Becca Syle-Riggers didn’t look too sure about stepping out on the ice with a crowd of stick-waving, helmet-visored hockey try-outs.

But the 8-year-old’s best friend, Sunny Charman, 7, was suited up and ready to go. She’s been skating since she was 3, and couldn’t wait to show Becca the sport her big brothers love. And on Saturday, the girls had the perfect opportunity at the Missoula Area Youth Hockey “Learn to Play Hockey” program.

They picked the right Saturday, too. This one included a visit from retired National Hockey League defenseman Brendan Witt, who subbed in to mentor beginning skaters all over the ice. The 14-year veteran of the Washington Capitals, New York Islanders and Nashville Predators now lives in Darby with his family, but regularly visits the Missoula rink for beginner programs.

“He called me up last spring, introduced himself and asked what he could do to help the program,” Missoula Youth Hockey Director Gary Jahrig said. “One of our biggest drawbacks to new players is cost. He helped us get an NHL Players Association grant for equipment.”

The $10,000 grant bought 25 complete sets of pads, helmets, sticks, skates and other supplies that MAYHA now loans to beginning hockey enthusiasts in the Learn to Play program. The gear is free to participants in the four-Saturday learning gig, and can be rented for $50 for those wanting to join a beginning team for a season.

This weekend, Witt had about 50 children, ages 4 to 14, trying to keep their skates under them. The most novice worked on the north end of the indoor rink, scooting around with ice-adapted walkers or getting the hang of guiding a puck with a stick blade.

On the south end, about a dozen members of the high school league Missoula Bruins in their red-and-black jerseys teamed with Witt to coach the more-experienced skaters. They worked through a fast-paced series of drills that led up to a rink-wide game of freeze-tag: youngsters against mentors.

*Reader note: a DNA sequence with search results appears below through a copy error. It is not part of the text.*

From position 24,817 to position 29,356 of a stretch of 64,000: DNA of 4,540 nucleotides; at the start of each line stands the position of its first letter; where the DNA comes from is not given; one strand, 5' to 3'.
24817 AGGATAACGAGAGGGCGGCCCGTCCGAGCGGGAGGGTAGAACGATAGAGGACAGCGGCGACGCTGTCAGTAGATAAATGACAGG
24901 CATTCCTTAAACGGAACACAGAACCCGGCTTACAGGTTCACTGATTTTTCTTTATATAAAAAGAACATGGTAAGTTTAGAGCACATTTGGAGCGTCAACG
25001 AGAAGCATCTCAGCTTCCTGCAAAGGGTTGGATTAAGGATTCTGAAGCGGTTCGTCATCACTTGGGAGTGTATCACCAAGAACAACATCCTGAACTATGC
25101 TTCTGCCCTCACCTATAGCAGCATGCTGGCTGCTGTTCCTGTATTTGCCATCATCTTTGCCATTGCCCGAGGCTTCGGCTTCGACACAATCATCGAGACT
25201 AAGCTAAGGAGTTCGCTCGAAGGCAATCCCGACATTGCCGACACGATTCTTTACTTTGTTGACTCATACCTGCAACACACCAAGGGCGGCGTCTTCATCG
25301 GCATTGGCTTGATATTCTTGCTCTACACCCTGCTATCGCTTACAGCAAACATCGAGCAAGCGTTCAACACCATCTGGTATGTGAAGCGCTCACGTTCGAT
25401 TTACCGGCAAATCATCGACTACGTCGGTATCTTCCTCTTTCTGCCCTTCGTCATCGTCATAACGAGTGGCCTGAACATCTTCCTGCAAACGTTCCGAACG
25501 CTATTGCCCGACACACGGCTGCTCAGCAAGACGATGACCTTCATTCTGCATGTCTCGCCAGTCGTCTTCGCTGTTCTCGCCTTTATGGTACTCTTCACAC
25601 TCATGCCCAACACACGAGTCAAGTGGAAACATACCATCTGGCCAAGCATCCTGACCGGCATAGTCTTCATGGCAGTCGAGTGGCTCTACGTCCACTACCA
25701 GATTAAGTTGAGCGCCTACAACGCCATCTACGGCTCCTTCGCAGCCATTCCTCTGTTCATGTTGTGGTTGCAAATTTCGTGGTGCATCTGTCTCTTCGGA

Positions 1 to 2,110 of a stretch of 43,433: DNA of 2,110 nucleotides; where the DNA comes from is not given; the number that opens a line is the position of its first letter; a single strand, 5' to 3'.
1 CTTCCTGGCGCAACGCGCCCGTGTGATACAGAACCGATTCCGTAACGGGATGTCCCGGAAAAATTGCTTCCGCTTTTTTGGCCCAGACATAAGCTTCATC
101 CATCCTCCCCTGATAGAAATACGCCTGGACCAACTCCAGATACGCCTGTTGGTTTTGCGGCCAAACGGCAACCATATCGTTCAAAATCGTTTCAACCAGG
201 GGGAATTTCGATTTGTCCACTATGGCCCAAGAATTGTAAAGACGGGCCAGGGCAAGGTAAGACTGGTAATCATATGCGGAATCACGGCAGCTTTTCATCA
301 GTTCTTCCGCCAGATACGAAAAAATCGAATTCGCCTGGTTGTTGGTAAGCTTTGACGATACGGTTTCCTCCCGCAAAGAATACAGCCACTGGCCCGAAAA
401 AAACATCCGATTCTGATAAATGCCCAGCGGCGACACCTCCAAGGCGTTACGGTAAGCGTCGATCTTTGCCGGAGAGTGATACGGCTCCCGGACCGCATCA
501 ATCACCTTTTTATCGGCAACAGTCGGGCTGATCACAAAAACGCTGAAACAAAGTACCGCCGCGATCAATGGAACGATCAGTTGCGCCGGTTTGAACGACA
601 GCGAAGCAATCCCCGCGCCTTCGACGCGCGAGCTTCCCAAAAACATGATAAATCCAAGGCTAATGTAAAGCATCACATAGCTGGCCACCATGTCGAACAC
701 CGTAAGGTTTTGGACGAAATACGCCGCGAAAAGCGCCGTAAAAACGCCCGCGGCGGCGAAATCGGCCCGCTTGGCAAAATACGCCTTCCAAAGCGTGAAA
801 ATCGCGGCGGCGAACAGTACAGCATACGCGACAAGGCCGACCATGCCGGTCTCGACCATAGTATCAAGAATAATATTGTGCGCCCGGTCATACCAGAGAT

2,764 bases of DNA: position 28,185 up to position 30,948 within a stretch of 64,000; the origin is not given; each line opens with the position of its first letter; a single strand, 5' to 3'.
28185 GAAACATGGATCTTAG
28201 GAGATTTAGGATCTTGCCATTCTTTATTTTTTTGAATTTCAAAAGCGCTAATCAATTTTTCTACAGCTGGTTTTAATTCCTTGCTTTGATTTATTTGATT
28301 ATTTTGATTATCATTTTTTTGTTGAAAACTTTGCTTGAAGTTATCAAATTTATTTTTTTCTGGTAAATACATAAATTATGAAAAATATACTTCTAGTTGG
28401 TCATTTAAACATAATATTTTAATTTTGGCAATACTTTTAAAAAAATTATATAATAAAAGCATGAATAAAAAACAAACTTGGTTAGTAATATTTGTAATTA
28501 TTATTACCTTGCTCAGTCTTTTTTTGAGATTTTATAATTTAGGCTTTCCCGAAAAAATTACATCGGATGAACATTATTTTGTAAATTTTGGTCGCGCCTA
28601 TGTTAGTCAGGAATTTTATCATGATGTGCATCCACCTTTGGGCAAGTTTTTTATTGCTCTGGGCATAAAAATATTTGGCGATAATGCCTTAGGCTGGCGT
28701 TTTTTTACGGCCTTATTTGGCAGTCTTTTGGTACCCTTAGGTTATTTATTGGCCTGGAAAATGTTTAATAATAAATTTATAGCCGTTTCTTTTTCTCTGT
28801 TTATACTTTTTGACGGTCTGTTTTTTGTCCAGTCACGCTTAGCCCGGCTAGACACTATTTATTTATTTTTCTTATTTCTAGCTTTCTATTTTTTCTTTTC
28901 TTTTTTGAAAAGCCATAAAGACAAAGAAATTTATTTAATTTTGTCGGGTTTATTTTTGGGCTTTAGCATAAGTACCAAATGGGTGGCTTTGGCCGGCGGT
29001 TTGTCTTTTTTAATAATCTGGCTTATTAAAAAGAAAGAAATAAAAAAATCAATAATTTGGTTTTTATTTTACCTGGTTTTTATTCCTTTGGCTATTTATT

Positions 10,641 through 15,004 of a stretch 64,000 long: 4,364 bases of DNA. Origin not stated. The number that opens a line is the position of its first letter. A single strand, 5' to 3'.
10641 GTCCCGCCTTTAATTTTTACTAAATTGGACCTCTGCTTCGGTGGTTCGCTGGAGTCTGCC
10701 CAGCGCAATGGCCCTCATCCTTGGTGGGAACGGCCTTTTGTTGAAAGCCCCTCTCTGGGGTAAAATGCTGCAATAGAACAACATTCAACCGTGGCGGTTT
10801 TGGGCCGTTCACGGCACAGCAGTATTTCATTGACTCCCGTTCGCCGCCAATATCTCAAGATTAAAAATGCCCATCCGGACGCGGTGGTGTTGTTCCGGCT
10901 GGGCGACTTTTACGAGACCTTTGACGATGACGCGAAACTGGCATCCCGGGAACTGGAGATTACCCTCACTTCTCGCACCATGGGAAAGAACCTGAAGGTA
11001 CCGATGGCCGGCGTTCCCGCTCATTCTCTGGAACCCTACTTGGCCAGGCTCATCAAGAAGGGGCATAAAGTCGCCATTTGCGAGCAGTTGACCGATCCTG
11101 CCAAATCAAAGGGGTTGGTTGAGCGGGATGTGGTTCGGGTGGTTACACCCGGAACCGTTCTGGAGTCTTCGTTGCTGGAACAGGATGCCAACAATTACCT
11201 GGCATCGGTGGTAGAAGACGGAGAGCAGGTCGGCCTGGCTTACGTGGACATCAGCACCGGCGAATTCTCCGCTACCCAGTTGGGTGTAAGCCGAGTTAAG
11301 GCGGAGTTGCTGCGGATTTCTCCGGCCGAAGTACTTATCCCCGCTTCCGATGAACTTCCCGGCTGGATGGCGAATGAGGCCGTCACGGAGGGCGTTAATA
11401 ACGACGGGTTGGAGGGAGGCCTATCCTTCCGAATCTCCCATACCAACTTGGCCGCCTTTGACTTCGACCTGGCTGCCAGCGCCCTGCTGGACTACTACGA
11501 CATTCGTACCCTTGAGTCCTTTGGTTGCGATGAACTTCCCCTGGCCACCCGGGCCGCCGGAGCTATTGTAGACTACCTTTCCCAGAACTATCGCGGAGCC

“If you’re not having fun doing this, there are other things to do,” Witt said. “Sometimes you have to show them how not to be stiff, how you’re padded up and won’t get hurt if you fall. We’re just here for an hour to have fun. That’s what hockey’s about.”

Witt said when he was growing up in Saskatchewan, Canada, the ice rink was the main outlet for young people. As he progressed toward team play, he joined an A-league squad in Seattle that had him driving through Montana on a regular basis. When he retired three years ago, he decided western Montana was the place he wanted to raise his own children.

“They like ice skating, but not hockey as much,” he said of daughters Aliana, 14, and Safiya, 10. “They’re into dance and archery and reptiles. And I get to be home with my kids, which is awesome.”

Five-year-old Odin Fiebelkorn had a big grin after bopping Witt and several other mentors with a foam ball during the freeze-tag game.

“I liked scoring,” he said. “It’s hard to get the puck into the net.”

If he keeps it up, Fiebelkorn could join more than 400 youths who play hockey in Missoula’s local and travel teams. On the adult side, more than 1,000 men and women participate in nine skill levels.

After the hour ended, Becca came off the ice with a smile. Sunny had showed her how to get back up after a fall, and the girls had gotten the hang of swatting a puck into the net.

“But the best part,” Becca said, “was skating as fast as I can and sliding on the ice on my knees.”

Reporter Rob Chaney can be reached at 523-5382 or at

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